Higham is part of a small cluster of villages between Nelson and Padiham. Its most famous citizen was Jonas Moore, co-founder of the Greenwich Observatory (see also). Now more famous for the Easter craft exhibition held each year at the parish school and church. The church, St. John the Evangelist, was built in 1846. It has an interesting anecdote concerning one of the windows in the church. A certain Thomas Clayton paid for a new window to be installed in the church. When he saw it he took such a dislike to it that he smashed it with his cane and commissioned another to be made. The next, and final one, was made by Charles Kemp, a famous local artist. His characteristic signature, a sheaf of wheat, appears in the window.
Higham also has its own Pendle Witch story. Chattox was accused of turning the beer sour at the Four Alls Inn (built in 1792) in the center of the village. Next to the pub is one of Higham's only remaining industries, a furniture mill.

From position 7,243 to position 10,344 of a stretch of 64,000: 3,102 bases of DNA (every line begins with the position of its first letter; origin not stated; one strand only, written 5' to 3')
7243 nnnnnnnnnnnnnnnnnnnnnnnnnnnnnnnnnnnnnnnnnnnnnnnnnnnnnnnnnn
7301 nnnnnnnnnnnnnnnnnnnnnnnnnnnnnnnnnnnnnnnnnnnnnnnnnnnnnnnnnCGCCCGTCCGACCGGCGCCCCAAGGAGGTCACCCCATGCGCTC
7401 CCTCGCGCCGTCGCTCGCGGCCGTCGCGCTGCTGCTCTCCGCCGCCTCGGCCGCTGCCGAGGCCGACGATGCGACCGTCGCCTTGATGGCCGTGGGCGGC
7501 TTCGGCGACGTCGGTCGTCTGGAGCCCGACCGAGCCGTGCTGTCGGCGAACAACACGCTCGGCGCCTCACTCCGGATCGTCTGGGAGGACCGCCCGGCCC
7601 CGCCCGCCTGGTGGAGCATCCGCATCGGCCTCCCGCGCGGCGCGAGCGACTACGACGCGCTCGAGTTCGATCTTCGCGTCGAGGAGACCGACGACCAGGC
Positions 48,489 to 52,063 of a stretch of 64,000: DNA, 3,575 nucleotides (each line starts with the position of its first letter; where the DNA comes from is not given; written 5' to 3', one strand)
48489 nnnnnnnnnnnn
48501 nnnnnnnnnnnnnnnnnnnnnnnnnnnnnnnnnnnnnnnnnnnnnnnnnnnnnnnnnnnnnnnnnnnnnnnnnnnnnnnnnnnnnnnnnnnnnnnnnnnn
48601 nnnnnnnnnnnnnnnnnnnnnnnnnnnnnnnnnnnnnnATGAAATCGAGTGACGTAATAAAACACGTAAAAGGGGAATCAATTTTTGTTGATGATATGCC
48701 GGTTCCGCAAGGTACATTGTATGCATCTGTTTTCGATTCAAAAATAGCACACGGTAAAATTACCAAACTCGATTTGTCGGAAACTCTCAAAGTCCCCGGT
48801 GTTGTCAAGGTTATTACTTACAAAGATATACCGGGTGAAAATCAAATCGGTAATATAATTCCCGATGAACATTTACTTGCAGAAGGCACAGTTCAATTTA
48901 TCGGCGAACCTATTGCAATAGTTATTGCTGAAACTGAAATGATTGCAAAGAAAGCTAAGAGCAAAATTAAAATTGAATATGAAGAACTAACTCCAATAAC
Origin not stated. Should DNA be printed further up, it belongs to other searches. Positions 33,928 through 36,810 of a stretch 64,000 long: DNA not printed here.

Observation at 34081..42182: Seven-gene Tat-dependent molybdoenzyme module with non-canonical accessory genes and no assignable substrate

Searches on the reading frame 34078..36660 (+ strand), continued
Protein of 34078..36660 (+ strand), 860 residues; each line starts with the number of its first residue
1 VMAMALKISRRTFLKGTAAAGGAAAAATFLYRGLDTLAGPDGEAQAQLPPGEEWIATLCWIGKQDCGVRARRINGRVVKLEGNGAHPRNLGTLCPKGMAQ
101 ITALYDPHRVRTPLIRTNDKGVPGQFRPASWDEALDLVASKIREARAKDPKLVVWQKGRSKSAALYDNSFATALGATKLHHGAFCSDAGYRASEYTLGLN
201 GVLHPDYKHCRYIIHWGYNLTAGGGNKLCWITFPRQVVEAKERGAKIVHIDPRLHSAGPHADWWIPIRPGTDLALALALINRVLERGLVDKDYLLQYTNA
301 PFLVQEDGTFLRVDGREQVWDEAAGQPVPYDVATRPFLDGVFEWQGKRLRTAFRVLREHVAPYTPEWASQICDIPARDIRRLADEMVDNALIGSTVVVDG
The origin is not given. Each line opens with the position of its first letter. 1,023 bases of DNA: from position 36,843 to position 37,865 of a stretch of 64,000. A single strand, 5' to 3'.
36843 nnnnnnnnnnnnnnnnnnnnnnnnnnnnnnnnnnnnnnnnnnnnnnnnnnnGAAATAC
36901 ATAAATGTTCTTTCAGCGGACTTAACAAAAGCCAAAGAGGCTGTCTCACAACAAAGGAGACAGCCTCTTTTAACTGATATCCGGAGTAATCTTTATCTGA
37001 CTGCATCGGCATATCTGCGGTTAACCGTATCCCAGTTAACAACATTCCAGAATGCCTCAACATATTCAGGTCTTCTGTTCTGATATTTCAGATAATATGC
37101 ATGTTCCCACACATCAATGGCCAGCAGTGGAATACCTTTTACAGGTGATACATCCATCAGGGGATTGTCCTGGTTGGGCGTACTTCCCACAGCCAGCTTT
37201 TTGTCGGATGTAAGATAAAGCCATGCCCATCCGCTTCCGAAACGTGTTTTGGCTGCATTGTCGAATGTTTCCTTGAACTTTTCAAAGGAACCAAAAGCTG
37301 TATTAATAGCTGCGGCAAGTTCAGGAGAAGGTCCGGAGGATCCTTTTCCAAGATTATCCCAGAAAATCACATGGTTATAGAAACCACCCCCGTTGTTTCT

Between 1920 and 1940 one of Higham's largest companies was in full swing, the Higham Balloon Juice Company - probably owned by the same owners as the Knotty Ash Jam Butty Mines, it never actually existed - it was invented as a spoof on company life having all the "trappings" of a company; board meetings, accounts and annual general meetings.
Places of Interest